August 11, 2018
The Perseid meteor shower is here! Perseid meteors, caused by debris left behind by the Comet Swift-Tuttle, began streaking across the skies in late July and will peak on August 12.
Tail of Comet Swift-Tuttle crossing Earth orbit. Animation Credit: Celestia
The Perseid meteor shower is often considered to be one of the best meteor showers of the year due to its high rates and pleasant late-summer temperatures. This year’s shower peak, however, has the added bonus of dark skies courtesy of an early-setting crescent Moon. Combine these ideal observing conditions and high rates (an average of 60 meteors per hour at the peak) with the fact that the best nights for viewing – August 11 to 12 and August 12 to 13 – occur on a weekend and you have a recipe for successfully viewing some celestial fireworks!
Image above: A Perseid meteor over Daytona Beach, FL. Perseids are known for being bright and fast, traveling 132,000 mph. Image Credits: NASA/MEO.
When Should I Look?
Make plans to stay up late or wake up early the nights of August 11 to 12 and August 12 to 13. The Perseids are best seen between about 2 a.m. your local time and dawn.
If those hours seem daunting, not to worry! You can go out after dark, around 9 p.m. local time, and see Perseids. Just know that you won’t see nearly as many as you would had you gone out during the early morning hours.
Why Are They Called Perseids?
All meteors associated with one particular shower have similar orbits, and they all appear to come from the same place in the sky, called the radiant. Meteor showers take their name from the location of the radiant. The Perseid radiant is in the constellation Perseus. Similarly, the Geminid meteor shower, observed each December, is named for a radiant in the constellation Gemini.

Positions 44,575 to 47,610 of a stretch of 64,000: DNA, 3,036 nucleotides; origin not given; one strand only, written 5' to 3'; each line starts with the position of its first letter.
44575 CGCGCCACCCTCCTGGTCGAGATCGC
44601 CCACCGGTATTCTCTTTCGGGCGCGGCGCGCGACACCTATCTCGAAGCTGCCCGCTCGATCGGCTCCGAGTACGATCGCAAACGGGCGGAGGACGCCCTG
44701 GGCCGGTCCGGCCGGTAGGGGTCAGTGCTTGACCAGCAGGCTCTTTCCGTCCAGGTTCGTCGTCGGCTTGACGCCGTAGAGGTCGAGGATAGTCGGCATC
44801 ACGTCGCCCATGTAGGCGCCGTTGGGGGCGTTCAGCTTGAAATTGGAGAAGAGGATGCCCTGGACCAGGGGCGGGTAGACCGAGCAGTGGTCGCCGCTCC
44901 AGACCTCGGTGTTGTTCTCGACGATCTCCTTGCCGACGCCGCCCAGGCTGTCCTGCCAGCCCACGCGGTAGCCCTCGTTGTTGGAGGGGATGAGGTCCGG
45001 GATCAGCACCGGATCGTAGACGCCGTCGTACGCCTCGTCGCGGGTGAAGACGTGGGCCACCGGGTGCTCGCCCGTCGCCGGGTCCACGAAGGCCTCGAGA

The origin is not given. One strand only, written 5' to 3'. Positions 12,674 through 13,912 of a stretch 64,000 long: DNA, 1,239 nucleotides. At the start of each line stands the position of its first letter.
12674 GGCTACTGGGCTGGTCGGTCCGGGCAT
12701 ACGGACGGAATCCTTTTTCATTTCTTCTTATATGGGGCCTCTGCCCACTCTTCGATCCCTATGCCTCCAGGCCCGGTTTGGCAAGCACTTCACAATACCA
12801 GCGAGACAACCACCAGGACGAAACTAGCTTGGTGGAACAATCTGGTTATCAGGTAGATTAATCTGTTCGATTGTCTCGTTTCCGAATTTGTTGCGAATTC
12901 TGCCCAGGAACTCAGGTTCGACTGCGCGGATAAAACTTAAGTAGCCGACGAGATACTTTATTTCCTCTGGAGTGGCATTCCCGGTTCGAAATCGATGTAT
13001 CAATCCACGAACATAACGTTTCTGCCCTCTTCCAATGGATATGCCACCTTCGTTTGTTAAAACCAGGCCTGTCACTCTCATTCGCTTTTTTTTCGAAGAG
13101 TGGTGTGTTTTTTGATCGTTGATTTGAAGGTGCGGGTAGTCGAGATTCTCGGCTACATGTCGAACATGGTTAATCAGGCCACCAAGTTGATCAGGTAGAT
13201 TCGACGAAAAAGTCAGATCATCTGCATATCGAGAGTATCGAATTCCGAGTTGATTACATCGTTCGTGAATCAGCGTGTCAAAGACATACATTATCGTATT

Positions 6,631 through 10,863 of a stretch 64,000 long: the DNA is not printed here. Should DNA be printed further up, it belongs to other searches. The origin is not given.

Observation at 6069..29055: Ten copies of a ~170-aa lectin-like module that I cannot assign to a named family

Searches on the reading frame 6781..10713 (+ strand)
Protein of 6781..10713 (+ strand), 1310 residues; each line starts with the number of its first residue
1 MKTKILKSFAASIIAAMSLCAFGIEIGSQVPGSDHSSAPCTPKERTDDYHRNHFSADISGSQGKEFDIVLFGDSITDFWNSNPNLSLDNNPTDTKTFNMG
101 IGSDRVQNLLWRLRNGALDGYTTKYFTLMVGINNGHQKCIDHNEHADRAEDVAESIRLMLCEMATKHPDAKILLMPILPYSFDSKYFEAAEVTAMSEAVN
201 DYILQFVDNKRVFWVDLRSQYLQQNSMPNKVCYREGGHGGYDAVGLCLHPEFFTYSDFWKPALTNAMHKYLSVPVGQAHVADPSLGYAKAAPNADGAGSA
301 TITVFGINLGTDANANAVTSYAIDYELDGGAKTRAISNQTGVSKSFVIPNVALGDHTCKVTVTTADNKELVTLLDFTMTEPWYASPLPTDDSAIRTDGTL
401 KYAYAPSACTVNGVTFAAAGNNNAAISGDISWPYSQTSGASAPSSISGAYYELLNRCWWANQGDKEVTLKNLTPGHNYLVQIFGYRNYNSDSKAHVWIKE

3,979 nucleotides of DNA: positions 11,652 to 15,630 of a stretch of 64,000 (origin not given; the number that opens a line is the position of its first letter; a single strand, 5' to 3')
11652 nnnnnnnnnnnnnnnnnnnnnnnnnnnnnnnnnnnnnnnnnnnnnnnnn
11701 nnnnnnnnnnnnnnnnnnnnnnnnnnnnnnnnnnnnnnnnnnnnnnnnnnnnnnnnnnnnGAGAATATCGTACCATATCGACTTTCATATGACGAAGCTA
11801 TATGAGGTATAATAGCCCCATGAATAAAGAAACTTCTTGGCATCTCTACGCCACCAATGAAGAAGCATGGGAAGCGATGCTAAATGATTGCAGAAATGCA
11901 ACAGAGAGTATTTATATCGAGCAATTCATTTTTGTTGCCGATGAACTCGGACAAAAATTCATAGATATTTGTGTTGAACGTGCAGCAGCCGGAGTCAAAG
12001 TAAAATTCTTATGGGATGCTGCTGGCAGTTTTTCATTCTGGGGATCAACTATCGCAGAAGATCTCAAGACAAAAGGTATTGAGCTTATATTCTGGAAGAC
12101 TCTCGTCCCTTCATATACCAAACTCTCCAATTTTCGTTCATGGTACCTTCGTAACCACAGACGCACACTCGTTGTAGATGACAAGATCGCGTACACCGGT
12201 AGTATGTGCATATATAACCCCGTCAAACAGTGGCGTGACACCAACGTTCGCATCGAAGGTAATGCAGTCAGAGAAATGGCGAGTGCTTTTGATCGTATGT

Image above: Most of the meteors seen in this composite are Perseids. Notice how they all appear to be streaking from the same direction? The Perseids appear to radiate from a point in the constellation Perseus. Image Credits: NASA/MEO.
How to Observe Perseids
If it’s not cloudy, pick an observing spot away from bright lights, lay on your back, and look up! You don’t need any special equipment to view the Perseids – just your eyes. (Note that telescopes or binoculars are not recommended.) Meteors can generally be seen all over the sky so don’t worry about looking in any particular direction.
Perseid meteor shower. Animation Credit: Unknown
While observing this month, not all of the meteors you’ll see belong to the Perseid meteor shower. Some are sporadic background meteors. And some are from other weaker showers also active right now, including the Alpha Capricornids, the Southern Delta Aquariids, and the Kappa Cygnids. How can you tell if you’ve seen a Perseid? If you see a meteor try to trace it backwards. If you end up in the constellation Perseus, there’s a good chance you’ve seen a Perseid. If finding constellations isn’t your forte, then note that Perseids are some of the fastest meteors you’ll see!
Pro tip: Remember to let your eyes become adjusted to the dark (it takes about 30 minutes) – you’ll see more meteors that way. Try to stay off of your phone too, as looking at devices with bright screens will negatively affect your night vision and hence reduce the number of meteors you see!
MSFC Meteoroid Environment Office: https://blogs.nasa.gov/Watch_the_Skies/category/msfc-meteoroid-environment-office/
All sky camera: https://blogs.nasa.gov/Watch_the_Skies/tag/all-sky-camera/
All Sky Fireball Network: https://blogs.nasa.gov/Watch_the_Skies/tag/all-sky-fireball-network/
Comet Swift-Tuttle: https://blogs.nasa.gov/Watch_the_Skies/tag/comet-swift-tuttle/
Perseids meteor shower: https://blogs.nasa.gov/Watch_the_Skies/tag/perseids-meteor-shower/
Images (mentioned) Animation (mentioned), Text, Credits: NASA's Marshall Space Flight Center.